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OSAN AIR BASE, South Korea — Since he assumed command of the 51st Fighter Wing a year ago, Col. Jon A. Norman has made a point of encouraging newly arrived airmen to take at least one college course during their year in South Korea.

Norman makes the pitch each time he briefs new arrivals.

"It applies to any airman stationed at Osan Air Base who does not yet have a college degree," said wing spokesman Capt. John W. Ross.

Ninety-five percent of Osan’s airmen serve a one-year remote tour — unaccompanied by families.

"He’s telling our airmen to take advantage of the situation they’re in here," Ross said. "It will help them stay personally invested in their work, and also help them take away something they can be proud of, either by finishing their college degrees or by making significant progress toward them."

And while wing officials can’t be sure there’s a connection, they said college enrollment has increased about 13 percent at Osan since Norman began emphasizing it.

From Oct. 1 to Thursday, 1,764 people had enrolled in one or more college courses, Ross said. And the Air Force, which offers 100 percent tuition support for airmen’s college education, spent $2.2 million for Osan airmen’s education costs in that period.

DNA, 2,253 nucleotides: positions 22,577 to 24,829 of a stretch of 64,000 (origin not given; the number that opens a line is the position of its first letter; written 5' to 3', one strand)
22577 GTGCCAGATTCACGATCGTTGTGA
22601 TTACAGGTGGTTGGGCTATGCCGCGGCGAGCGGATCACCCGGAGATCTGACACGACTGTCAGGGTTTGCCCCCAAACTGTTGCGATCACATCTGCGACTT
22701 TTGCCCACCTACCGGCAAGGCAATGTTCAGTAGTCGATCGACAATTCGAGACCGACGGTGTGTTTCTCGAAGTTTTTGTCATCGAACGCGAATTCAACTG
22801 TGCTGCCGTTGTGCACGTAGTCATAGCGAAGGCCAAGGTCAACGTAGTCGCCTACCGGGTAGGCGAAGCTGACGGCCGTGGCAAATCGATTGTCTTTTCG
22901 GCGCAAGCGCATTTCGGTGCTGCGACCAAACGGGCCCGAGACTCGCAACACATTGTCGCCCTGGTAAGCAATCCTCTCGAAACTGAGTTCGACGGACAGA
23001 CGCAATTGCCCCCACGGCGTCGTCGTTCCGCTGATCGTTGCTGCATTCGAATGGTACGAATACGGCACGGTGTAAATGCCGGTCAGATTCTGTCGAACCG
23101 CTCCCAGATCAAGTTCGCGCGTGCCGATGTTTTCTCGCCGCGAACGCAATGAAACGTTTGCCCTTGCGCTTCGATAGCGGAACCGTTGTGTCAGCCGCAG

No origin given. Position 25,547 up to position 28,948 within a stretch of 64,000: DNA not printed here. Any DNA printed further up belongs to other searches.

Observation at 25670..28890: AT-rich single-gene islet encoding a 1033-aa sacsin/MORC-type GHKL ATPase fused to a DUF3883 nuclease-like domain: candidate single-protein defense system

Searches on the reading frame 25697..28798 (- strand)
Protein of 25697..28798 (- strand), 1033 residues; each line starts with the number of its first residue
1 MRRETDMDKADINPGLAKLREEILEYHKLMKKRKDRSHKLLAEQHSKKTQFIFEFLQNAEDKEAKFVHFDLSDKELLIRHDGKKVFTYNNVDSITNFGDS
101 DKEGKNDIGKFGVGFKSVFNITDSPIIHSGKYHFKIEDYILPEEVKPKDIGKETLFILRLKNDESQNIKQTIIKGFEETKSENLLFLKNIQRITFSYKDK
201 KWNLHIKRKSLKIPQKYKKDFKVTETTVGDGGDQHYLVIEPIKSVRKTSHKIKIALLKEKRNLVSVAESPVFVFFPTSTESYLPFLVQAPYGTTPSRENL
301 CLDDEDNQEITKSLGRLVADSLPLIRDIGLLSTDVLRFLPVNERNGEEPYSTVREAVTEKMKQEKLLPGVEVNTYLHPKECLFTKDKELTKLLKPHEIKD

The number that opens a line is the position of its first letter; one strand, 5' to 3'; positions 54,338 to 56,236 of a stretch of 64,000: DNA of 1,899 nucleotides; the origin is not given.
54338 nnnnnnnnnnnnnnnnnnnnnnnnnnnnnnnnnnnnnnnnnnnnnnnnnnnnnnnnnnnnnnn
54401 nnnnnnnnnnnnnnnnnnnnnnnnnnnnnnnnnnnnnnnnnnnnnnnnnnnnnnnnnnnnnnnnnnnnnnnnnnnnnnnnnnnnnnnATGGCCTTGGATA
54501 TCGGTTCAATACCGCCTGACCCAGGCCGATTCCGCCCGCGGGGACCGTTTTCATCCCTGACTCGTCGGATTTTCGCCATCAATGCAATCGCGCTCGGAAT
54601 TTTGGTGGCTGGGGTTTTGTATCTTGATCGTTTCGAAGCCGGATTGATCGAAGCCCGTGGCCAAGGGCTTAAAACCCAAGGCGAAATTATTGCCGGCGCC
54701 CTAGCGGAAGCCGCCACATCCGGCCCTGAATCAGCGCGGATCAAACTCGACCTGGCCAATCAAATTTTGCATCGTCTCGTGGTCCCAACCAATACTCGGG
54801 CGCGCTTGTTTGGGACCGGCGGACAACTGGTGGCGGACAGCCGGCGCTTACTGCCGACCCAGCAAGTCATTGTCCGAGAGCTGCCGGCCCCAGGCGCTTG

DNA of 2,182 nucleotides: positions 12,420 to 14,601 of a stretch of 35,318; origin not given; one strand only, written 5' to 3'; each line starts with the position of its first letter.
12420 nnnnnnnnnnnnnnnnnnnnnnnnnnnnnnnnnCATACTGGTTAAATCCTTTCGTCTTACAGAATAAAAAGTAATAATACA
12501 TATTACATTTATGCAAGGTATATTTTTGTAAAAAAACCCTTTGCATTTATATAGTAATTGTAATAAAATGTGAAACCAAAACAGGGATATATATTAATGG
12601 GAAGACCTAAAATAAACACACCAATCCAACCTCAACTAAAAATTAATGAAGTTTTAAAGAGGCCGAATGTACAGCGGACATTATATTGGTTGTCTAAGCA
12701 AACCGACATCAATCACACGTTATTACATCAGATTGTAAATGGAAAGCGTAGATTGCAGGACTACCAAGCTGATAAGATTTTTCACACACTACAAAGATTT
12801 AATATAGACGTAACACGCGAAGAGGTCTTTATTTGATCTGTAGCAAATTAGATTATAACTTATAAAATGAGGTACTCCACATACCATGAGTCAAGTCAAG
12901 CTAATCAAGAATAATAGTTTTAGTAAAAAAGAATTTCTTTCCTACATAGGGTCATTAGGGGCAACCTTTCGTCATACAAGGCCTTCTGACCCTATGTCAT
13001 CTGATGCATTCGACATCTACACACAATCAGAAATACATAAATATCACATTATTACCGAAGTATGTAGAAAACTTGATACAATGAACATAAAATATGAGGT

By comparison, from Oct. 1, 2006, to May 29, 2007, Osan had 1,557 airmen enrolled in one or more college courses, with the Air Force spending $1.9 million on their studies, Ross said.

"To me what it says is that Col. Norman’s emphasis … is showing results … We hope to see similar increases in years to come, here at Osan and throughout the Air Force," Ross said.

Air Force Staff Sgt. Leonel Gallardo, 24, of Phoenix, said Norman’s comments were part of what inspired him to enroll in two University of Maryland University College courses being taught on base — a computer class and a speech class.

Gallardo works extensively with computers in the wing headquarters.

Among his goals is to earn an associate’s degree in information management through the Community College of the Air Force.

"I remember him emphasizing not to waste time always going out and drinking, to do something to improve the community, and the base, and education — self-improvement, in other words," Gallardo said of Norman’s message.

Gallardo’s taken two other college courses at a previous duty station, he said.

"If an individual hasn’t yet achieved a certain level of education, they can’t progress very far in rank," he said.

Ross said airmen can enroll in college courses at the base education center.

"They can get a lot of advice there before taking their next step," Ross said. "That’s also where they can ask about the Air Force’s 100 percent tuition assistance to any servicemember who is working on a college degree."

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